|Teaching method||Contact hours|
|Course coordinator(s)||dr. J van Berkel|
|Lecturer(s)||dr. J van Berkel|
|ir. CAA Butijn|
|dr. ir. LPA Steenbekkers|
|dr. MJJ Handgraaf|
|dr. HHS Moerbeek|
|dr. ir. MG Bulkens|
|Examiner(s)||dr. J van Berkel|
Language of instruction:
YSS-33306 Advanced Consumer Studies, MSc thesis COM, ECH, SCH, FQD
This course considers consumption, technology and innovation in relation to the ‘grand challenges’ of our times, such as climate change, public health, resource depletion, and food security. It explores a number of key questions: how does consumption relate to technology and innovation in the context of the grand challenges? Is innovation inherently good? Does it have unforeseen consequences? And what causes new technologies or other innovations to succeed or fail?
In addressing these and other questions, the course explores the interfaces between consumption, technology and innovation. Such issues are important for a scholarly understanding of consumption in contemporary society (in which technology and innovation are ubiquitous), but are also crucial for those who anticipate a future role involving the use, development, management or regulation of technologies and innovations.
Lectures explore the question of what technology and innovation ‘are’, and the various ways in which they relate to consumption and the grand challenges. The lectures approach these issues from different disciplinary perspectives – sociology, the user perspective, economics, and communication studies – and provide a general introduction to key theories and debates. They also demonstrate the practical utility of the theoretical approaches for understanding ‘real world’ examples.
In order to provide a clear picture of how each approach is distinct, the lectures will address some common themes. These include the effectiveness, success or failure of innovations; processes of invention and innovation; the relation between production and consumption; and the relation between society and the material world. The lectures will also examine different contexts relevant for an understanding of consumption, technology and innovation (e.g. individuals, households, society); consequences – intended or otherwise – of technology and innovation; and connections between everyday life, the broader socio-economic context in which consumption occurs, and the grand challenges faced by contemporary societies (e.g. health, the environment).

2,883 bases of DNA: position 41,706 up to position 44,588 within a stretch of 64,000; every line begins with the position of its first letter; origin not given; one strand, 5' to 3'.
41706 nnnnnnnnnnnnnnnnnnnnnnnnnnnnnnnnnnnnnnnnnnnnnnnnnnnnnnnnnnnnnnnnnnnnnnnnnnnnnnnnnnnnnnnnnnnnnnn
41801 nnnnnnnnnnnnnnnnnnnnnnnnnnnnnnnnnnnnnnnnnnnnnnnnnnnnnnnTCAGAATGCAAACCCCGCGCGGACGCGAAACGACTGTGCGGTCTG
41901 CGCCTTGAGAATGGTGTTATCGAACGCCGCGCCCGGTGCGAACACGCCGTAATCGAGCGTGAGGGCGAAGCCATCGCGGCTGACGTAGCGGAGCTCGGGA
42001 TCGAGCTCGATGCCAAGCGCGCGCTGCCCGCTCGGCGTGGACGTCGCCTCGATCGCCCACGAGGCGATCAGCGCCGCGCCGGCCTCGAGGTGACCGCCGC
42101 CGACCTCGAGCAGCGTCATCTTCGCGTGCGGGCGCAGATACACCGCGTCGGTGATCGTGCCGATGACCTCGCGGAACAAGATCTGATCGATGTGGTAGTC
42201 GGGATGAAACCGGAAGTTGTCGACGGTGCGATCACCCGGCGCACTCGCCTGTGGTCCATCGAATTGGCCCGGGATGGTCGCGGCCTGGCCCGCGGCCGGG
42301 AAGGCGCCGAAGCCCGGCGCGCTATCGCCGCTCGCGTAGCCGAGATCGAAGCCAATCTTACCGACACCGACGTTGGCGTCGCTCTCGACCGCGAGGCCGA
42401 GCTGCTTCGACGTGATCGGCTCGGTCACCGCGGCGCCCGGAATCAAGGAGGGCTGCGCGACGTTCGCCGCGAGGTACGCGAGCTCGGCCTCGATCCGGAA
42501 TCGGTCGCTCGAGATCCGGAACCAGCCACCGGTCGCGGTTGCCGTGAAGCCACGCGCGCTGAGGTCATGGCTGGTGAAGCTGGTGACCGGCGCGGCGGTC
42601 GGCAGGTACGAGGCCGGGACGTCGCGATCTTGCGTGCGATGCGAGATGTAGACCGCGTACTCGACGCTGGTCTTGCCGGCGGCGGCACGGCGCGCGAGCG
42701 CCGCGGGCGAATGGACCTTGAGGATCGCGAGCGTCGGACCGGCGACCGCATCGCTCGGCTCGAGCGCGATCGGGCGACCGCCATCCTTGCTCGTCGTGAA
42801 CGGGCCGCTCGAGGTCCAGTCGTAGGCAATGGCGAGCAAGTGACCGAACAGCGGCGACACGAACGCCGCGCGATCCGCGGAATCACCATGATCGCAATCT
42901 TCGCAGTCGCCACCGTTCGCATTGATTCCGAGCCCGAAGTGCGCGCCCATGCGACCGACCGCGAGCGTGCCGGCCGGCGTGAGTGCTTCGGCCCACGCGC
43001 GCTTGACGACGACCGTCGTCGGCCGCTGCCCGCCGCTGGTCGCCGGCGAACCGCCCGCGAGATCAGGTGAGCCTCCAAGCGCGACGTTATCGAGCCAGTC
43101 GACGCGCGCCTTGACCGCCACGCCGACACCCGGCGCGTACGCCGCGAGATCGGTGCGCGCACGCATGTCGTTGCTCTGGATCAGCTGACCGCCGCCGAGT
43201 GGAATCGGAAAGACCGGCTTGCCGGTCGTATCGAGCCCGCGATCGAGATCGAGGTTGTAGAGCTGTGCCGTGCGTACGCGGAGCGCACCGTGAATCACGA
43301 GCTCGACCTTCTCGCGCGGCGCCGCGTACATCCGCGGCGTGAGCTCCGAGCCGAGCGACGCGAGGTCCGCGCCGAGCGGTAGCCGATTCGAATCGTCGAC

After successful completion of this course students are expected to be able to:
- explain consumption practices as consisting of both human and material factors;
- explain the dynamics behind differences in adoption of technology and innovations;
- interpret the household as a primary locus of consumption;
- analyse the interaction between human and material factors in consumption practices;
- evaluate the effects of consumption practices in the household to health and the environment;
- assess consumer perspectives in a specific domain of consumption or innovation;
- design and execute a research from a consumer perspective investigating a specific set of consumption practices in the household, in which both human and material factors are distinguished.
- group work;
- written with open and/or closed questions (50%);
- group paper (50%).
Both components require a minimum of 5.50.
Literature will be posted in Brightspace.
|Compulsory for:||MME||Management, Economics and Consumer Studies||MSc||B: Consumer Studies||5MO|
|Restricted Optional for:||MFQ||Food Quality Management||MSc||C: User-Oriented Food Quality||5MO|